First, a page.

The Social Security Cost-of-Living Adjustment (COLA) Forecast for 2025 Was Just Updated, and It May Surprise Retirees

The Social Security Cost-of-Living Adjustment (COLA) Forecast for 2025 Was Just Updated, and It May Surprise Retirees

Social Security Benefits and COLA Projection

Social Security Benefits and COLA Projection

Retirees are in for unpleasant surprise: Despite hotter inflation in March, Social Security benefits might get a smaller cost-of-living adjustment next year.

Brisk inflation on the tail end of the pandemic led to a historic 8.7% cost-of-living adjustment (COLA) for Social Security benefits in 2023. Retired workers hadn't received a pay raise that large in four decades. Yet, the 2023 Retirement Confidence Survey (RCS) conducted by the non-profit Employee Benefit Research Institute (EBRI) found that many retirees continued to struggle with financial hardship last year.

"The confidence both workers and retirees have in their ability to finance their retirements dropped significantly in 2023," said Craig Copeland, EBRI Director of Wealth Benefits. "The last time a decline in confidence of this magnitude occurred was in 2008 during the global financial crisis." The RCS also found that 58% of retirees expected to make significant spending cuts to keep pace with rising prices.

Adding to those concerns, Social Security benefits got a smaller 3.2% COLA this year, much to the dismay of many recipients. Indeed, 71% of retirees surveyed by The Senior Citizens League (TSCL), a non-profit senior advocacy group, said household costs have increased more than 3.2%, and 53% have already spent their emergency savings.

To that end, many retirees are probably hoping (and perhaps even expecting) a larger benefit increase next year. Unfortunately, the latest projection from TSCL shows Social Security's COLA shrinking once again in 2025.

Why Social Security's COLAs may have fallen behind inflation

Social Security's cost-of-living adjustments (COLAs) are based on the average inflation rate during the third quarter, the three-month period that includes July, August, and September. Curiously, COLAs are calculated using the Consumer Price Index for Urban Wage Earners and Clerical Workers (CPI-W), a subset of the better known CPI-U.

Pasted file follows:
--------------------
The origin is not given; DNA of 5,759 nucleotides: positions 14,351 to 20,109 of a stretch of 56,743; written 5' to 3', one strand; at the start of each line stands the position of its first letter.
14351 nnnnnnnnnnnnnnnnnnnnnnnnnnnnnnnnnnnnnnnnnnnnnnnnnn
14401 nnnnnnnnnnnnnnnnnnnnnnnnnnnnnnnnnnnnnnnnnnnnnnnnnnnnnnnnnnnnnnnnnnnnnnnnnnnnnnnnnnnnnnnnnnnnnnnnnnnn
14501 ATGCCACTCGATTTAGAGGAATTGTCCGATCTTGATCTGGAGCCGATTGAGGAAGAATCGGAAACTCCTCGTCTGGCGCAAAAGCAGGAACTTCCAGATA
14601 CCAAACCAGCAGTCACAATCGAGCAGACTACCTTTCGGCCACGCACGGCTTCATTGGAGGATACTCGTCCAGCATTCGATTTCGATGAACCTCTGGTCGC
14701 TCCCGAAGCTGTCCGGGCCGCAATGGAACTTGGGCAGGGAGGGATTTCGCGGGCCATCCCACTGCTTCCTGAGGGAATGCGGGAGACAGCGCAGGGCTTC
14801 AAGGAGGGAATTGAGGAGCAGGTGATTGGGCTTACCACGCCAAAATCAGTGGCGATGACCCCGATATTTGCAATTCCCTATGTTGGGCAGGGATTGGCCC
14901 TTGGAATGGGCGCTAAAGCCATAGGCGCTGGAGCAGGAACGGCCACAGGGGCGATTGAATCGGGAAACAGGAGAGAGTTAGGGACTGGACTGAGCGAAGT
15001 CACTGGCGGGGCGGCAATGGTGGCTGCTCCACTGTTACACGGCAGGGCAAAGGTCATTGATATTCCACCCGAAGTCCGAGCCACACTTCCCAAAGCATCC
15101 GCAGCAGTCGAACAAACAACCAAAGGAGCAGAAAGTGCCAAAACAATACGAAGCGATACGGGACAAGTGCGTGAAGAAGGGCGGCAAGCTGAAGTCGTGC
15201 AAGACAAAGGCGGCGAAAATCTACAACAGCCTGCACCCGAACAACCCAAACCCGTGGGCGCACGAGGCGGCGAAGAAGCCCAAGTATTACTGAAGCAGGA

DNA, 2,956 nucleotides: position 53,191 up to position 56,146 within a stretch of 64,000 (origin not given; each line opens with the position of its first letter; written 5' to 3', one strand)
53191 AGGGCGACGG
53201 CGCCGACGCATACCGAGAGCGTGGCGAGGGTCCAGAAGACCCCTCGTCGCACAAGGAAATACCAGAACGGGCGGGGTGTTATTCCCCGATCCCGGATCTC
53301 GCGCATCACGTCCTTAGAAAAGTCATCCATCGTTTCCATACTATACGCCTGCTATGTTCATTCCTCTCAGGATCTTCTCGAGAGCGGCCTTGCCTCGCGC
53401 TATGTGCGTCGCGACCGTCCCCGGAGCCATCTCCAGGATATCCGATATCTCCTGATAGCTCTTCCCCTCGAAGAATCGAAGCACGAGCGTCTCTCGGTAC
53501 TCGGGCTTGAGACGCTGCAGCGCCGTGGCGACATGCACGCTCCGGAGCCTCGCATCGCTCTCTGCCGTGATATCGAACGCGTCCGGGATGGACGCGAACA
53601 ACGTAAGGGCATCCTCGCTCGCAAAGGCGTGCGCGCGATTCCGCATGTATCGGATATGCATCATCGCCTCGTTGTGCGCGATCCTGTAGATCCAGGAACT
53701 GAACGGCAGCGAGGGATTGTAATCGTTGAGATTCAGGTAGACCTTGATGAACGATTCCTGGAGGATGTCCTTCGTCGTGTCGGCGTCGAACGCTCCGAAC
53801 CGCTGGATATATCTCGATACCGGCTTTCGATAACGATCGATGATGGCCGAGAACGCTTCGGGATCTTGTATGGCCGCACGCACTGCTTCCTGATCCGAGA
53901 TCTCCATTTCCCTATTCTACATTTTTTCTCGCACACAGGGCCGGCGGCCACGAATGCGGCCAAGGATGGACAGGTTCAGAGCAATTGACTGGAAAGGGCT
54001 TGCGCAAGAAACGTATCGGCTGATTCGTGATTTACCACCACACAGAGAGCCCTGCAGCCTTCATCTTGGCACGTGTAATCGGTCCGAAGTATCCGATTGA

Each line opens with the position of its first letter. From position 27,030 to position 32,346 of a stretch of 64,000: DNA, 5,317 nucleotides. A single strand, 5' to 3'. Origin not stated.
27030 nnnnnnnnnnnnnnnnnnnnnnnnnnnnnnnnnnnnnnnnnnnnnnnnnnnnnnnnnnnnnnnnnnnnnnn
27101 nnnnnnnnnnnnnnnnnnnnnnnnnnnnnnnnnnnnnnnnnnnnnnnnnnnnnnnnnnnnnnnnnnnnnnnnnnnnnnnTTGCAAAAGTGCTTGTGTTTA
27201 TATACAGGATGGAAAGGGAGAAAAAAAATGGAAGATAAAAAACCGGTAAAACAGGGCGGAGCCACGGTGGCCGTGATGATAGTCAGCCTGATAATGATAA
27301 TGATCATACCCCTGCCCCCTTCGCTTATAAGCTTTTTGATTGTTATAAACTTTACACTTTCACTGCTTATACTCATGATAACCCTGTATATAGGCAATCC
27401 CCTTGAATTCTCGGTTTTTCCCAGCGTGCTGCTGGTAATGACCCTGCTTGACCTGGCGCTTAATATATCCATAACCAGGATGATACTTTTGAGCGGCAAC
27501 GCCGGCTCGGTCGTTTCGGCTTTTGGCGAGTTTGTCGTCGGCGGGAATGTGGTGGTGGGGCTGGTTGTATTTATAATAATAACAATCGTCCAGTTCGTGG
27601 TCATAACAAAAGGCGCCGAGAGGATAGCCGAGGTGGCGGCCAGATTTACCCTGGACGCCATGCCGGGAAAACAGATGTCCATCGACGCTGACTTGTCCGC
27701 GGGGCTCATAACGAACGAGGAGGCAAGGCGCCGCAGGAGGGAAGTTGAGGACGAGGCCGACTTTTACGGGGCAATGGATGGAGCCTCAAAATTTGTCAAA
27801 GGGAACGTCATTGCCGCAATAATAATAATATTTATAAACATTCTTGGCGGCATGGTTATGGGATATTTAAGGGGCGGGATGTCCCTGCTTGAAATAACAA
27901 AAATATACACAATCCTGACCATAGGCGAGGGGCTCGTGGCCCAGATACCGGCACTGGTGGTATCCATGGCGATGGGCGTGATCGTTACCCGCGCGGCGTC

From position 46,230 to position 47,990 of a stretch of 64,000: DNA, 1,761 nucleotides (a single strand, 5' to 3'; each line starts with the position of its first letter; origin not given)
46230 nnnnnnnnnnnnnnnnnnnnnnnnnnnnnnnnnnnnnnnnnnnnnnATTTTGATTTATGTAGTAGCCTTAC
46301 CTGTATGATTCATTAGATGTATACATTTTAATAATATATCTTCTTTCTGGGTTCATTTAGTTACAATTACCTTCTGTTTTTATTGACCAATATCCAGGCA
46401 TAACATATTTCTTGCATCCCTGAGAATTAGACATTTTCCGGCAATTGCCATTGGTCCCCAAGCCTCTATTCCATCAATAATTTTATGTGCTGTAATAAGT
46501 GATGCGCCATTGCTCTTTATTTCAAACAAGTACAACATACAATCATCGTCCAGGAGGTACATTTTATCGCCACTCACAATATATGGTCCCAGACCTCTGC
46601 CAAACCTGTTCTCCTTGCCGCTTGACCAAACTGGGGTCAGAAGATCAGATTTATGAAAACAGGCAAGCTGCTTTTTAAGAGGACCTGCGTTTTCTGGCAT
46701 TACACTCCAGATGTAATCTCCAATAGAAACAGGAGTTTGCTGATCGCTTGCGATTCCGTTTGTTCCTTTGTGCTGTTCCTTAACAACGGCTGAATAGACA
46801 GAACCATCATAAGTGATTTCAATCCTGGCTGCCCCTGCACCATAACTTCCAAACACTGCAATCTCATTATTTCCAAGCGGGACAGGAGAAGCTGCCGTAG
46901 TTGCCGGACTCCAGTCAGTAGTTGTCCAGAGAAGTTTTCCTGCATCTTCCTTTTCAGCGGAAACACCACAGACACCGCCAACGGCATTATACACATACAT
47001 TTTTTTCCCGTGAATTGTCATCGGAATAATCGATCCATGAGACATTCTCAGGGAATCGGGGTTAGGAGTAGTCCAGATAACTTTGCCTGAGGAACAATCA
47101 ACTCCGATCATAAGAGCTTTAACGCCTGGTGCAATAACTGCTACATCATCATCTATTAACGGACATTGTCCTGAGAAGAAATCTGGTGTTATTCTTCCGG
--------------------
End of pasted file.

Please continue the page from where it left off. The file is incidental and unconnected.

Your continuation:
I call that curious because the CPI-W tracks price changes from the perspective of office workers and other employees that earn an hourly wage. But those individuals tend to spend money differently than Social Security recipients. For instance, workers may spend more on apparel and education, while retired workers tend to spend more on housing and healthcare. Some experts believe that discrepancy is why COLAs may have fallen behind inflation.

The calculation itself is straightforward: The third-quarter CPI-W from the current year is divided by the third-quarter CPI-W from the prior year, and the percent increase (if any) becomes the COLA in the following year. For instance, the CPI-W increased 3.2% in the third quarter of 2023, so Social Security benefits increased by 3.2% in 2024.

Social Security benefits are on pace for a 2.6% COLA in 2025

Inflation has definitely moderated since peaking in June 2022, but an unsettling trend has emerged in recent months. Rather than continuing to decelerate, consumer prices are once again building steam. Specifically, the CPI-W increased 2.9% in January, 3.1% in February, and 3.5% in March, the highest reading in seven months.

The March reading of 3.5% is particularly troubling because it tops the 3.2% COLA applied to Social Security benefits this year. That means benefits lost buying power last month because they increased less quickly than consumer prices. If that trend persists, beneficiaries may find themselves in an increasingly difficult financial position as the year drags on.

Despite that challenge, Social Security payments are on track to get a 2.6% COLA next year, according to The Senior Citizens League. That updated forecast tops the 1.8% COLA the group projected in February, but it falls short of the 3.2% COLA doled out in 2024. That is certainly an unpleasant surprise for many retired workers.

For context, the average retired-worker benefit was $1,910.79 per month in February 2024. Adding 2.6% to that figure brings the total to $1,960.47, meaning the average retiree would get about $49.68 more per month if Social Security benefits do indeed get a 2.6% COLA in 2025.

Of course, that figure is just an estimate. The Social Security Administration cannot determine the official COLA until third-quarter inflation data is available. That information is usually published in mid-October. In the meantime, retired workers should hope for the best but plan for worst. Meticulous budgeting and frugal spending are good places to start.

Additionally, it wouldn't hurt to bring in some extra income. That could mean getting a part-time job, or simply moving money to a high-yield savings account, many of which look attractive given that interest rates have risen substantially.

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